Thursday 30 December 2021

Computers I Have Known - Part 4

For the final instalment of my Computers I Have Known series, a fun distraction from the 2021 dumpster fire, I present my first ever "work computer", the Hewlett-Packard PA-RISC 9000. I was working as a software engineer at a division of Hewlett Packard's network test organisation, writing C code to be executed on test equipment.

This was truly a "tool" of a machine - totally locked down via the Common User Environment, and with very little horsepower onboard beyond what was needed to bring up XWindows, my 21" screen typically consisted of myriad XTerm windows running Telnet sessions into gcc and/or vim on various servers and target boxes.

It was that anonymous that I don't even know what model it was, nor how much RAM or disk capacity it had. But some Googling makes me think it was probably a Series 700 model, most likely a 712:

This is pretty-much exactly how mine looked (even the 4033A monitor designation rings a bell) - we'd sit them vertically for the simple reason that they looked less obviously-PC-like, and thus weirder, and thus cooler...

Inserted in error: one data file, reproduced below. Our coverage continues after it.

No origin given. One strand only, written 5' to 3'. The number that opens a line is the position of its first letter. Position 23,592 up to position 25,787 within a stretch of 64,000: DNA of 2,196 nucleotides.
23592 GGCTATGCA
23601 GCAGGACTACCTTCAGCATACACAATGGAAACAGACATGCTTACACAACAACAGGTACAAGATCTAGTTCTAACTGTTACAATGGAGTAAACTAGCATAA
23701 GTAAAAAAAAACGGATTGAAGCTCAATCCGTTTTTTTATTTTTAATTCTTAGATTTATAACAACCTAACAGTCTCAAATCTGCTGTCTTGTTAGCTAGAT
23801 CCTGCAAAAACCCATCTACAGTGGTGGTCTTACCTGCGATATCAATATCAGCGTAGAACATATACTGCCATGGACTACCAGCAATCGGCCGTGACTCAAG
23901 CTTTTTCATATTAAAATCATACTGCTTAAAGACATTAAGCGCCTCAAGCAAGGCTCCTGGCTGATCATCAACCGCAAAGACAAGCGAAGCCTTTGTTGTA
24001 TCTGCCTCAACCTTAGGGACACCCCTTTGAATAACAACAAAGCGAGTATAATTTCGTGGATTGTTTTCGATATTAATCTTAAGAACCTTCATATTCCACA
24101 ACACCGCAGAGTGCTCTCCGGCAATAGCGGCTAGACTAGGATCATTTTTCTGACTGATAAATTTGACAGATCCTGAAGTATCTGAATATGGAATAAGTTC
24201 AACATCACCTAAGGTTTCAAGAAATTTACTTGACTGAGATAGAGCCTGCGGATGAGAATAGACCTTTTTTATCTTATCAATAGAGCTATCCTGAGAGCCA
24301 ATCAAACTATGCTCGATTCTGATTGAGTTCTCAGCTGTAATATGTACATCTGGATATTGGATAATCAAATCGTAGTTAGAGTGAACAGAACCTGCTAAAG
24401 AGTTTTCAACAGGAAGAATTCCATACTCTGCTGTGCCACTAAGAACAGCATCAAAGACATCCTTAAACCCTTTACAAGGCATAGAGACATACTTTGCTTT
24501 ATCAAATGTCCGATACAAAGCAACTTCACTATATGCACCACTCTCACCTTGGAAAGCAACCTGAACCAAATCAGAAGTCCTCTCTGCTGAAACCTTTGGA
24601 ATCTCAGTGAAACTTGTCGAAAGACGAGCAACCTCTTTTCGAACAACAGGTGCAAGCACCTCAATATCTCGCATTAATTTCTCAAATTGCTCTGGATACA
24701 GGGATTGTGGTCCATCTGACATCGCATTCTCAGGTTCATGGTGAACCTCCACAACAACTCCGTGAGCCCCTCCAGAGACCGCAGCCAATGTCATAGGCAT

I'm shocked now reading how much these things cost - $USD8000 or so in 1994 dollars is a lot - but I guess being in a division of Hewlett Packard we'd have been getting them essentially free.

Alongside this workstation, my desk at the time would have had a black HP 14" (Omnibook?) Windows 2000 laptop, with a wired 10/100 Ethernet card sitting in its PCMCIA slot. The laptop would also have been tightly locked-down with a common operating environment and would really only be used for email, web browsing and opening Office documents. I would suspend the PC at the end of each day by shutting its lid, but the HP-UX box would stay permanently powered-on; it took *forever* to boot up.

[HP 46011A keyboard image from]

I still recall being weirdly fond and proud of this machine, with its odd not-quite-a-PC keyboard and enormous (for the time) screen. Having come straight from a UNIX-heavy computer science/engineering university course, it was awesome to actually have my own UNIX workstation, and I customised whatever I was able to in terms of window management and the shell startup files to optimise it to my tastes.

It was no SGI Indy but it was mine, it didn't cost me anything, and it allowed me to earn income converting coffee into code. So it was cool.

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